The Sahel–a Laboratory of EU Migration Policy
On Thursday May 25, Maltese Prime Minister Robert Abela had his first official visit abroad to Libya, meeting with the head of the Libyan Government of National Accord, Fayez al-Sarraj. During the meeting, the two leaders agreed to sign a memorandum of understanding aimed at establishing a coordination unit to better address the migration fluxes coming from Libya. Malta will also propose that the EU allocate more funds to support the National Accord Government with the goal that the funds will be used, in part, to manage Libya’s borders better. As Abela stated after the meeting with al-Sarraj: “The solution [to migration fluxes] clearly lies in concrete action on Libyan shores and its southern border.” The agreement envisages a strengthening of the cooperation to ensure that more migrants’ lives are saved in the Mediterranean as well as a strategy to slow down the flow of migrants entering Libya from its southern border. As a result, attention is going to be given to a crucial area for the EU’s policy in this field: the Sahel
The Sahel, an area that extends from Senegal to Sudan, is a region of transit between the Mediterranean basin and sub-Saharan Africa, and a crucial area for the European Union’s policies on migration and development. The EU already has a history of policy development focused on the region in the past decade. In 2011, the EU adopted the Strategy for Security and Development in the Sahel for Mali, Mauritania and Niger. The EU has also deployed three Common Security and Defence Policy (CSDP) missions in the area, notably the EU-CAP Sahel Niger (since 2012), EUCAP Sahel Mali (since 2014), and the EU training mission in Mali (since 2013). Initially, the action of the EU in the area was mainly focused on security and development. Things started to change with the 2015 migration crisis, as exemplified by the Sahel Regional Action Plan 2015-2020, which stated: “Given the proximity of the Sahel to the EU and its immediate neighborhoods, it notes the need to better tackle cross-border issues, […] such as migration.”
"The EU’s attitude toward the Sahel has shifted to serve its objective of curbing migration flows."
As a result of the importance given to the migration issue after 2015, even the CSDP missions in the Sahel saw a change in their scopes. This was clearly stated in the Annual Report on the Sahel Regional Action Plan, published by the European Commission in 2016: “the three CSDP missions in the Sahel have been adapted to the political priorities of the EU, notably following the EU mobilization against irregular migration and related trafficking.” As a result of this shift, the missions started to focus on helping Malian and Nigerien governments manage migration flows and border security, risking commitments related to good governance to get pushed into the background.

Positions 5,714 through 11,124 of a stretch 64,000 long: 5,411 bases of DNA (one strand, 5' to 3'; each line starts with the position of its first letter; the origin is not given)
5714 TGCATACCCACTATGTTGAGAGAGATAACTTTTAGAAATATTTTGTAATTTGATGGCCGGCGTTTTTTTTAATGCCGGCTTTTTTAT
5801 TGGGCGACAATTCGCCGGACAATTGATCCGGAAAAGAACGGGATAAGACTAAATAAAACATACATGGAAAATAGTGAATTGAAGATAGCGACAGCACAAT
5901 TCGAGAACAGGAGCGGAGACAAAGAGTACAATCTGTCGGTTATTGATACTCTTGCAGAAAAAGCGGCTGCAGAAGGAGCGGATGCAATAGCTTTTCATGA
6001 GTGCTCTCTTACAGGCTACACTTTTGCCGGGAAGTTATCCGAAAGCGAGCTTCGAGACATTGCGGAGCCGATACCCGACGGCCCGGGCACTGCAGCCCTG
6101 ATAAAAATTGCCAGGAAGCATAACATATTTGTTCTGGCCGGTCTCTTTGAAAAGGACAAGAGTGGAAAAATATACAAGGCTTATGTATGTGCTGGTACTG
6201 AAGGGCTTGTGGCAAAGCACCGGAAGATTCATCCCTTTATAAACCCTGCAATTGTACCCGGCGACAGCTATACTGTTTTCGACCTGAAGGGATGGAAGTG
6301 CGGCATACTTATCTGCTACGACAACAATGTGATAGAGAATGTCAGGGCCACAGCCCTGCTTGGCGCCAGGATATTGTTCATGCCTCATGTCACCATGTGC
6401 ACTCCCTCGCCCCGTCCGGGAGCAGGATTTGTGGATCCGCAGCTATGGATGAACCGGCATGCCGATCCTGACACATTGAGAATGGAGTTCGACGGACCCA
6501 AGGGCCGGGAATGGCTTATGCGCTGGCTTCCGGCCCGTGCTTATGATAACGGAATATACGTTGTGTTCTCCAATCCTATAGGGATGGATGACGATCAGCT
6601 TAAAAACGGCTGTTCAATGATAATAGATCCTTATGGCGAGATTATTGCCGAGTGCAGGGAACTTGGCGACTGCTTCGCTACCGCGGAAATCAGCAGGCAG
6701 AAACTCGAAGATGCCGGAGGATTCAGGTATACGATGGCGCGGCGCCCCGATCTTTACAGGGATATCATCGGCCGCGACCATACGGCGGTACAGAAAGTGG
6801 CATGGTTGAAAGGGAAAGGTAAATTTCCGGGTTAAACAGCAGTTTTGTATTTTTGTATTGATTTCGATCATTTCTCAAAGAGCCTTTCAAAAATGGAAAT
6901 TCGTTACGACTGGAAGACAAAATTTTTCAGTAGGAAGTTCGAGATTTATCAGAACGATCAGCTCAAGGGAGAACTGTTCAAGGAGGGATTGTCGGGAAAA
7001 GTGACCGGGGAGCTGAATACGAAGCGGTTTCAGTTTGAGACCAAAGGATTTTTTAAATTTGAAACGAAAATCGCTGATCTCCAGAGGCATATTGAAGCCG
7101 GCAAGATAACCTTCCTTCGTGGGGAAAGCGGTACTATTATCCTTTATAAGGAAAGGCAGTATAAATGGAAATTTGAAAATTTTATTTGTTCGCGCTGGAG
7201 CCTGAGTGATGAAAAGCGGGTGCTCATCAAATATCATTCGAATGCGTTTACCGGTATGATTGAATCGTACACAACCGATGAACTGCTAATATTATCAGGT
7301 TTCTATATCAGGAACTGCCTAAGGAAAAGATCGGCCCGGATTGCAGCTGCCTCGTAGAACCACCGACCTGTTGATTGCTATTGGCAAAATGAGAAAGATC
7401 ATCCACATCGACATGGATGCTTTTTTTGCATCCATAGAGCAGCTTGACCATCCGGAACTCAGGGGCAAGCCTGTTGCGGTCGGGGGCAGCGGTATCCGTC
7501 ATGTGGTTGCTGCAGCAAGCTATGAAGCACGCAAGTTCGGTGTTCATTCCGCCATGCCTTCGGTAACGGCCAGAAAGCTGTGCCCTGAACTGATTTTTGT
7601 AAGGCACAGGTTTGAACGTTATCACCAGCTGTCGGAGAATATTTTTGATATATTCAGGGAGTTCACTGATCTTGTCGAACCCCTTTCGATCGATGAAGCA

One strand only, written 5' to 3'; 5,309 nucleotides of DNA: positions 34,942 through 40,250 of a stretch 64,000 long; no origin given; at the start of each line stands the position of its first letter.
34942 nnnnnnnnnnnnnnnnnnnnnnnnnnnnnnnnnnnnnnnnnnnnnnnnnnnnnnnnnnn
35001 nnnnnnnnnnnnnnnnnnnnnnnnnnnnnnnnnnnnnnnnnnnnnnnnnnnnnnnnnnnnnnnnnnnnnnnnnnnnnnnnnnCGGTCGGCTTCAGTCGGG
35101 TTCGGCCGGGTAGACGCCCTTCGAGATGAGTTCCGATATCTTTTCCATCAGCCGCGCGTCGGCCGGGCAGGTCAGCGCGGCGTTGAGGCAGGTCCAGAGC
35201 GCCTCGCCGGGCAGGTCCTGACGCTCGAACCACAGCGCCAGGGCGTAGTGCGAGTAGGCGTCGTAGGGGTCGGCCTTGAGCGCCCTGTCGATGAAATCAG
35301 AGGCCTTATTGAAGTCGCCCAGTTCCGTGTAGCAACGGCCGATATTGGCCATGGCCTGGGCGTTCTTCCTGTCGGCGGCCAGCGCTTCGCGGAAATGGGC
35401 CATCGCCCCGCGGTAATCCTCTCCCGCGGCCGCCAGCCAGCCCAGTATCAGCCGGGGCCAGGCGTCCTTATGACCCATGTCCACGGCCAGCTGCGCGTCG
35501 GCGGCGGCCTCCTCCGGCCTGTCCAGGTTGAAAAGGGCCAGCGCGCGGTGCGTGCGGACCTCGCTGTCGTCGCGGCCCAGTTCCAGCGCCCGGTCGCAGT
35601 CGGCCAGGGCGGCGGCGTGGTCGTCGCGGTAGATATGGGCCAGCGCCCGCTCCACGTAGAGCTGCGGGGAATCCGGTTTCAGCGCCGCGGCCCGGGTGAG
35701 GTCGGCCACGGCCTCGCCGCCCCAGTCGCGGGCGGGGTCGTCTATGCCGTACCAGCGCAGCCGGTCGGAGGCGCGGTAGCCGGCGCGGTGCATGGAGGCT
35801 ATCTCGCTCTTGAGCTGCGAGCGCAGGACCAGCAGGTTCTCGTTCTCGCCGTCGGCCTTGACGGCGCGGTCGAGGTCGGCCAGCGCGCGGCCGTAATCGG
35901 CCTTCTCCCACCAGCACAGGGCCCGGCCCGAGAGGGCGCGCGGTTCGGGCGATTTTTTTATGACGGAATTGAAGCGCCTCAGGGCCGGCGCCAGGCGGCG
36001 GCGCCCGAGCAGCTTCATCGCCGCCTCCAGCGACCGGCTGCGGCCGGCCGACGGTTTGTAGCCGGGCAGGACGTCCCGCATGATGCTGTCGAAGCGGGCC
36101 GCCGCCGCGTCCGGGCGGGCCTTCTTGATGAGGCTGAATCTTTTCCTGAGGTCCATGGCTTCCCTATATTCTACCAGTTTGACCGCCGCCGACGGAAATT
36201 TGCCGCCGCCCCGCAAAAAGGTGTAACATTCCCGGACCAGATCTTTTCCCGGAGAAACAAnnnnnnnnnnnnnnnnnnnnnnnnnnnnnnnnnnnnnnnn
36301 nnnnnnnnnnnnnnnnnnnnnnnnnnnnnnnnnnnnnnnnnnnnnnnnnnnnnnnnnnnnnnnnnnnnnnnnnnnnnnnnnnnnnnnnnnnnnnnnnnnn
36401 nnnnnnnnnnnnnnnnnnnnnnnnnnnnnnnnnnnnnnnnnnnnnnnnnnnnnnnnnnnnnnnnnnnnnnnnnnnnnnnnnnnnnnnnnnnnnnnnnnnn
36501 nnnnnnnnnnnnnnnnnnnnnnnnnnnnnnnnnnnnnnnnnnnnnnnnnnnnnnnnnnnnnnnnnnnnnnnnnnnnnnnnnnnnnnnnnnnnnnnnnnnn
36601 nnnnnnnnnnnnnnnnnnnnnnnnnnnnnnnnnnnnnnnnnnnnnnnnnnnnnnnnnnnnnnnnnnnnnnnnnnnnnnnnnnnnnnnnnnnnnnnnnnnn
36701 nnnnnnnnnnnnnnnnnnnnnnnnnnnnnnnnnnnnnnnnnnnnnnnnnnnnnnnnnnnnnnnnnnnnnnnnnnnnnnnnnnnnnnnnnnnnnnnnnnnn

Clearly, the EU’s attitude toward the Sahel has shifted to serve its objective of curbing migration flows. As a result, the EU started to push Sahel states to reduce cross-border mobility, irrespective of the destination of the flows and of their socioeconomic importance for local communities. This approach, as noted by many scholars, is particularly unsuitable for the Sahel region where cross-border mobility of the workforce is a crucial economic factor. Moreover, the EU is widely using negative conditionality in the area, threatening to withdraw development funds (such as the Trust Fund for Africa) away if a state is not willing to cooperate with it on migration.
Senegal and Niger are two examples of the inadequacy of EU’s approach in the area. Senegal is a country with a strong diaspora movement, and the pressure by the EU to reduce mobility and enhance returns lead to a divergence between the two sides, risking undermining the good relations between them. In the case of Niger, as a result of EU pressure, the government adopted in 2015 Law No. 2015-36 aimed at addressing the problem of illegal trafficking of migrants, criminalizing their transport. While this law contributed to reduce the number of migrants crossing Agadez, one of the country’s most important migration hubs, it has also led to a “professionalization” of the trafficking business and to an increase in the riskiness related to these voyages, resulting in a greater number of migrants’ deaths on the road between Agadez and Libya. The EU’s action is based on the idea that Sahel countries lack the capabilities, but not the will, to control migration. However, this is not always true. It is enough to take into consideration the importance that remittances have for countries in the region, which often exceed by far the European funds, to understand why the EU approach in the area is not working.
The European Union’s approach in the Sahel is thus focused on the idea that the enhancement of border control is a crucial element to reduce irregular migration, making this region a laboratory of its migration policy. With the signature of the memorandum of understanding between Malta and Libya, the attention to the Sahel is set to increase. The EU must realize the importance of changing its strategy in the region, leaving behind its policies based on negative conditionality in favor of a better equilibrium between its internal priorities and third countries’ necessities, giving more voice to its local partners, and keeping the focus on development. Only in this way, it will be possible to achieve some concrete results in flux management.
The views expressed in GMF publications and commentary are the views of the author alone.